The race is on. Two weeks after North America’s largest executive search firm jumped in, the next contestant has thrown its hat in the ring.
Odgers Berndtson is the UK’s largest executive search firm and is ranked among the top 10 globally. The team is set to combine its expertise from two of its existing practices: sports and gaming. Based in London, it will operate globally and with the help of Odgers Berndtson’s international network, the company said in a press release.
Odgers Berndtson’s sports practice boasts more than a decade of experience and clients such as the NFL, NBA, WWE, Bundesliga, and Premier League. The firm’s key offer is to help “leagues, teams, sponsors and games publishers to access the necessary talent to allow them to take advantage of the increasing awareness of esports globally,” the announcement states.
“As this sector matures, the need for senior talent from a wide range of backgrounds will be evident,” said Andrew Bulloss who heads up the Global Gaming practice at Odgers Berndtson.
“The growth of esports is simply astonishing and is a sector in which we feel we already have significant knowledge and expertise,” added Simon Cummins, Partner at the Sports practice of Odgers Berndtson. “This will complement our existing offering and without a doubt, contribute to the continued growth of Odgers Berndtson globally.”
With Odgers Berndtson and Prodigy Sports, esports is on the radar of at least two of the largest executive search firms in the world. It doesn’t take much to predict that other competitors noticed their move would follow sooner or later.
The big fish from the recruiting space weren’t the first in the esports pond, however. AGP—a mid-tier executive search firm that is part of the Norman Broadbent Group—assigned staff to esports as early as summer 2015.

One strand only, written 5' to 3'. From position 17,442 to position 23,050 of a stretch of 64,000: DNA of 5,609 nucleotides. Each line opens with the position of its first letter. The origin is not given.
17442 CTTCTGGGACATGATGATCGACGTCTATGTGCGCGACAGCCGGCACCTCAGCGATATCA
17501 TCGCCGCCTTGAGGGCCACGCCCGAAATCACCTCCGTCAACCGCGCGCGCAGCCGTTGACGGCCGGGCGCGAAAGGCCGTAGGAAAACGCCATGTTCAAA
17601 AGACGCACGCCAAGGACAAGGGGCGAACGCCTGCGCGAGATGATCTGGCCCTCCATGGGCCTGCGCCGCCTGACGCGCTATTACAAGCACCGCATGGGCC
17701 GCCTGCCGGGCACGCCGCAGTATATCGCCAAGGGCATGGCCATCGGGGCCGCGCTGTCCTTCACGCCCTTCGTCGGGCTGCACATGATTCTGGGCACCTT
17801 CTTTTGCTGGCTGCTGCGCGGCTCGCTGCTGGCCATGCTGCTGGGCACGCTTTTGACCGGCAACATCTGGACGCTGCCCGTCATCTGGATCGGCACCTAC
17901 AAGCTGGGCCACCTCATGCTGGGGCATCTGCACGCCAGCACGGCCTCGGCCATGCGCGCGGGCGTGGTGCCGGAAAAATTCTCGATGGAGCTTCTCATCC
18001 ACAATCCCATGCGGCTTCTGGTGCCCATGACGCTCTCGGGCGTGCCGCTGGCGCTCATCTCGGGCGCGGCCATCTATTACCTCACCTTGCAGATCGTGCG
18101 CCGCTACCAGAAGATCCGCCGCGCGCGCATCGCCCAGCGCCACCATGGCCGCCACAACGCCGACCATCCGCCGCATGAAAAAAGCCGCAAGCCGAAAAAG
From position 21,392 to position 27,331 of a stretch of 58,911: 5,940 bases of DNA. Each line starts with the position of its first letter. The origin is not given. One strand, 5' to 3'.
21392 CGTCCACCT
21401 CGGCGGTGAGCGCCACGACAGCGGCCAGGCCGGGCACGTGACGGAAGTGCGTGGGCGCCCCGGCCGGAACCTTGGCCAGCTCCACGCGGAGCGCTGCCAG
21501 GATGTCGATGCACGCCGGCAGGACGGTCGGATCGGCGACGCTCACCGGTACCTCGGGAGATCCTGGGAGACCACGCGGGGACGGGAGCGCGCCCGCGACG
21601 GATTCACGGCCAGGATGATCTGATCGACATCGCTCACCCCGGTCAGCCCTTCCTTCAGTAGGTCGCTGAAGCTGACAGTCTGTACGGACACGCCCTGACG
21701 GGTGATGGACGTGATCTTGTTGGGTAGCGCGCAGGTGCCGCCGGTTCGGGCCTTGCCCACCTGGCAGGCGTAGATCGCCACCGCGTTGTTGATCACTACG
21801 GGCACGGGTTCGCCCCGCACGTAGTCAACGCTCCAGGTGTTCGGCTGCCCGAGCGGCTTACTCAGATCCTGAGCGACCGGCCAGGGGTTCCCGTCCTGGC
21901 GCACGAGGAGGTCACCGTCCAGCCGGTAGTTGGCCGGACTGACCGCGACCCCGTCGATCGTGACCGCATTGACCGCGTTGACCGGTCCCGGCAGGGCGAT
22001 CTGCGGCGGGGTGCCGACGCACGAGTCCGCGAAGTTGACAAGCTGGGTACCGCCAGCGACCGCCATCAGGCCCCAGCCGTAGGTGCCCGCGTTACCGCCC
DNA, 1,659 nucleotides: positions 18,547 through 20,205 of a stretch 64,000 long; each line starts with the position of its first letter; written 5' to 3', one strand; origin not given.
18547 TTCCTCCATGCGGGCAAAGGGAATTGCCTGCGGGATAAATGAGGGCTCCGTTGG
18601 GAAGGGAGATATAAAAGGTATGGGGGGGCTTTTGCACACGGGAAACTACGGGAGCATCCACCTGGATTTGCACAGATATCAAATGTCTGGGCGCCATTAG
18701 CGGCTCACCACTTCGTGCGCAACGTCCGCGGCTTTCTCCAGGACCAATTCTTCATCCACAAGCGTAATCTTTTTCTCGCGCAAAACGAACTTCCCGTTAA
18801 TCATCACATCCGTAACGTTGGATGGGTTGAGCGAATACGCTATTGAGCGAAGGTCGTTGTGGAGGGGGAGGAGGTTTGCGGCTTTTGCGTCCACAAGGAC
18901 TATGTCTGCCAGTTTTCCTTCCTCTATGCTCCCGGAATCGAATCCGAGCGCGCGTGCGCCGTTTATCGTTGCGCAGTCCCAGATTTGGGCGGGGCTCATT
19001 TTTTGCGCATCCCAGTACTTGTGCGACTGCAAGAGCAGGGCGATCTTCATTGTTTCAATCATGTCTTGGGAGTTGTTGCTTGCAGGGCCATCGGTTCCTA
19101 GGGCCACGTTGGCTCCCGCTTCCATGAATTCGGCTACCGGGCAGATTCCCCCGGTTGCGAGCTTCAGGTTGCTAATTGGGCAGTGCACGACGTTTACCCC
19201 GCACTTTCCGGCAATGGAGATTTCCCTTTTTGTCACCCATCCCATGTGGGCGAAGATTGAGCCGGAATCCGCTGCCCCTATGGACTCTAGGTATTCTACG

“I’ve been calling for established search practices to take esports seriously for the past two years,” said Joe Hills, former AGP associate director who launched his own esports-dedicated recruitment firm recently. “The main obstacle for these companies is to demonstrate their knowledge and expertise of the space but I’m excited to see them utilising their traditional sports networks to embolden esports orgs.”
The need for out-of-industry talent has suddenly become a heated debated topic. ESL’s recent appointment of David Hill, a former Fox Sports executive who was involved in the ill-fated esports project CGS in 2007 and 2008, has escalated the debate about non-endemic talent.
Hill’s remarks about finding “gaming’s answers to Joe Buck and Terry Bradshaw,” in an interview with Variety, led to unease and outrage, primarily, among talent that’s well-established within the industry. Many felt that Hill’s statement implied the negation of skill among esports-endemic talent, even though, ESL representative’s tried to soothe the waters quickly on social media.
With the entrance of headhunter companies like Odgers Berndtson and Prodigy eSports, this conflict could get more fierce. The existing networks of these firms are mostly set up in traditional businesses, and they tend to recruit from that space as well.
Regardless, two of the largest executive search firms entering esports in quick succession is a sure indicator of esports’ rapid growth and the desires it awakes among older industries.